Learn how to use chopsticks before you go to Japan will save you a lot of trouble – Japan’s being an island country that has fascinating cultures with deep tradition dated back to hundreds of years ago has gone through rapid changes. But one thing that remains unchanged is its deep-rooted etiquette and manners.

Learning how to use chopsticks is not a must for Japanese dining etiquette but it will make you whole travel experience much enjoyable– particularly in formal occasions or even when doing business in Japan.

Follow the following instructions as to how to use chopsticks to impress your friends while enjoying your meal.

- Be respectful with your utensil

Always remember to use both hands to pick up the chopsticks and understand that these are eating utensils. Just like using a spoon or fork, don’t play with them or point at someone while eating. Also, don’t use it as a drumstick and start hitting your bowls and plate as it is extremely rude.


- Do hold your chopsticks correctly

This part really took some time to master but I suggest watching other people and copying their movements to do the trick. You know the saying “practice makes perfect” – The correct way of holding chopsticks is to hold the first chopstick one-third of the way from top with your index and middle finger while supporting it with the tip of your thumb. Then rest the second chopstick against your ring finger and the base of your thumb. The most important thing to remember is that the second chopstick should be stable at all time. Whenever you want to pick up foods, simply move your thumb, index finger and middle finger. It could be really hard at the beginning but you should get as much practice as possible and being patient with yourself.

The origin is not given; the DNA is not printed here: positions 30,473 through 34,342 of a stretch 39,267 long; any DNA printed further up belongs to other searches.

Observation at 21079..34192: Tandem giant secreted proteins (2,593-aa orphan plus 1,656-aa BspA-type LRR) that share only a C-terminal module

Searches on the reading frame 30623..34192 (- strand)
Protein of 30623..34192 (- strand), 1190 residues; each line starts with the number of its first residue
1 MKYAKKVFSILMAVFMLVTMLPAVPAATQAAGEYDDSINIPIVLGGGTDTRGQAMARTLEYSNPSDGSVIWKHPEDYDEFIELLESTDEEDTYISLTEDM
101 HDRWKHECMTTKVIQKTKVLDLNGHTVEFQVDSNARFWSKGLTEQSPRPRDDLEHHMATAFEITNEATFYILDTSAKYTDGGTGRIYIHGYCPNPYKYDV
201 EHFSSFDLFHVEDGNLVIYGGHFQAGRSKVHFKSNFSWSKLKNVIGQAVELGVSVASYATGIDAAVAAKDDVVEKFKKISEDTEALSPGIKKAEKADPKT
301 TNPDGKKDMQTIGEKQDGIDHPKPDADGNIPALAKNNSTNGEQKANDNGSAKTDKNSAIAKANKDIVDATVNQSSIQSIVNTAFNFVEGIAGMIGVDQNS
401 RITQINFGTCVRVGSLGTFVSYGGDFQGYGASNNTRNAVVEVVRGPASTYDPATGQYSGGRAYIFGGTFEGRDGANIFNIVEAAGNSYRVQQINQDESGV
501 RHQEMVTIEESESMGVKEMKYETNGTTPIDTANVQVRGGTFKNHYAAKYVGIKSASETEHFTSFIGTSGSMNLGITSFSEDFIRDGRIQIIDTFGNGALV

- Do know where to put your chopsticks

Most of the Japanese restaurants will provide you with a hashi-oki (chopstick rest) – when you're not using the utensils, you should place them onto the rest. However, even if you don’t see any chopsticks holder, you should always put them neatly in front of you. Be creative with your chopstick covers and do a chopsticks holder origami as well. Also, you need to make sure your chopsticks are places horizontally at all time because having your chopsticks pointing at someone is considered rude.
Here is the video showing how to make a chopstick`s rest:


- 立て箸(Tatebashi) Do not stick your chopsticks vertically in your rice

This is absolutely unacceptable because that’s how Japanese offer their rice to their dead ancestors or the spirit of a dead person! Usually, the chopsticks, as well as some other food are offered. A lot of people think that doing such action would bring bad luck to you!

- 刺し箸(Sashibashi) Do not stab food with your chopstick

That’s right! No digging or stabbing of food – always remember that chopsticks are always used together and when you use your chopsticks to stab the food it is considered as very rude.

- 渡し箸(Watashi-bashi) Do not rest chopsticks on your bowl

It literally means a chopsticks bridge in Japanese. By placing it your chopsticks on top of the bowl means that you are not enjoying the food and it could be an insult to many chef. As mentioned above, you should utilize your chopsticks rest at all time.

- 指し箸 (Sashi-bashi) Do place the chopstick down before you start having a conversation!

Do you usually talk with your hands? If that’s you, you should put your chopsticks down before you start waving your utensils in the air. Also, remember that using them to point at someone is considered as bad manners – chopsticks are not weapons!

- 箸渡し (Hashi-watashi) Do not share food by passing from chopsticks to chopsticks

This also resembles their traditional ritual customs during a Japanese funeral when cremated bones are transferred to the urn. As this is considered probably the biggest taboo over the dinner table do try to avoid this all the times. 


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